Here is a transcript of a recent dialogue on an Internet marketing forum. It has to do with new age concepts of being ourselves and what is acceptable for just being ourselves. Can we ever really be our true selves? Do we have a self separate from the society we live in and the other people we come into contact with? Is the self an illusion, as the Eastern mystics have held all along?

Dude #1 wrote: Instead of being “first rate” or “second rate” it is more important that you acknowledge that you are YOU. YOU do NOT have to live up to anyone else’s expectations except your own. It IS ok to be creative, to think outside the square, to be boring, to be a geek, to be rich, to be crazy, to be a genius, to be a garbo. You can’t compare yourself to anybody else because we are all unique. So who cares about ratings???

Me:

I disagree. This is the relativist fallacy, which equates everything as being equal to everything else. It is ok to have certain standards, adhere to certain principles, and to judge others under certain circumstances.

It is not ok to be crazy, it is not ok to be rude and obnoxious, it is not ok to be selfish, it is not ok to hurt other people, it is not ok to lie and deceive, it is not ok to be unreasonably ignorant and naive, it is not ok to victimize and exploit others (unless you have agreed ahead of time and receive a certain sadistic/masochistic pleasure from it, and maybe even then it is not really ok), it is not ok to procrastinate endlessly or suffer from paralyzing anxiety, it is not ok to be sick, it is not ok to be a lot of things.

Just being “you”, whatever that is, does not justify everything as being ok.

Dude #1

I have no idea what “relativist fallacy” actually means. Am guessing it is where everything is relative to everything else. If so, then that is NOT what I said. I also disagree with your comments about not being allowed to be crazy or selfish as sometimes it can be necessary. Sickness and anxiety are not things you can always control so you cannot use those as examples saying they are not ok. “Being you” does not justify everything being OK and I never claimed that it did. Being YOU means you don’t have to bow to peer group pressure. Of course you can have standards. But they are YOUR standards, not ones set by others. I ask you to simply re read what i wrote because I think you have misinterpreted it, or i didn’t explain it clearly enough for you. I do have an ebook that actually goes into this subject in great detail but that is the essence.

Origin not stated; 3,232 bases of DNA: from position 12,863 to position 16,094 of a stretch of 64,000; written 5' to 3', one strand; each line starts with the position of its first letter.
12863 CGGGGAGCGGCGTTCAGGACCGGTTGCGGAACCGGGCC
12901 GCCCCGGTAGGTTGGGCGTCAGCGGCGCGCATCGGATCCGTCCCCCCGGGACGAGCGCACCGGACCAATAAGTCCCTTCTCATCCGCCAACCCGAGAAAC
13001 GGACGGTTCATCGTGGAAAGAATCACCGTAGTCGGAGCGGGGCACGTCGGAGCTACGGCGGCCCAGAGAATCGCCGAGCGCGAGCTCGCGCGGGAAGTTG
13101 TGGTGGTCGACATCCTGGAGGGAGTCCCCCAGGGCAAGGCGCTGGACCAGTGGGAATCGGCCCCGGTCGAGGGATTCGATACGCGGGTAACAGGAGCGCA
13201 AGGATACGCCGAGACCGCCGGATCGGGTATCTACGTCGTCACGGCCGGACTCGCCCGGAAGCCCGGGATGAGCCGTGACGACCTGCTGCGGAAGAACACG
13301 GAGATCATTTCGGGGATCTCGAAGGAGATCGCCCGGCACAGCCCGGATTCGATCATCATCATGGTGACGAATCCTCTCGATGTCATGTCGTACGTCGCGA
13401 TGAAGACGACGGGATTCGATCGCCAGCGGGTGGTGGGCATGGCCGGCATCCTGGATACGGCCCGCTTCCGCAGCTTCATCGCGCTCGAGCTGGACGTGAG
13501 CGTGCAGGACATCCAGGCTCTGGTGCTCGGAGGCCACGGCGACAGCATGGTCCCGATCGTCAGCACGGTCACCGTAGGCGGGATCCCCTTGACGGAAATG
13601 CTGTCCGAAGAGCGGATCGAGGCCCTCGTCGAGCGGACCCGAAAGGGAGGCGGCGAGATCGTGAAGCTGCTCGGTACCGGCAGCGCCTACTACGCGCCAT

Me:

I read what you wrote very clearly, but I don’t think you have really thought through your position. It sounds a bit simplistic, from the “new age” school of political correctness and psychobabble.

Your writing/thinking is sloppy. First, you say you are “guessing” the relativist fallacy is that “everything is relative to everything else.” Then without showing an understanding of that concept or defining it, you merely say it is not what you said. It is hard to know you didn’t say it if you can’t or won’t define the meaning of what you claim not to have said.

If you read my remarks more closely, you’ll see that I defined the relativist fallacy as everything being “equal” to everything else, not “relative” to everything else. In fact, everything is relative to everything else (Einstein’s Theory of Relativity), but that does not make everything “equal” to everything else (your notion that you are OK and I am OK as long as we are genuinely OURSELVES).

So without defining anything, you disagree with my statement that it is not ok to be crazy. Now you may be playing loosely with semantics here, but by crazy we are most strictly taken to mean psychotic or out of touch with reality. Insane. If you think that is ok, fine, but most people would disagree with you. We are not talking here about creative geniuses who stretch the bounds of what is known, of what we are conscious of – hence enlarging our notion of “reality” – nor are we talking about going out and having a “crazy” night on the town. Most people would find those things acceptable, at least in hindsight (or maybe the crazy night on the town not so acceptable in hindsight :-).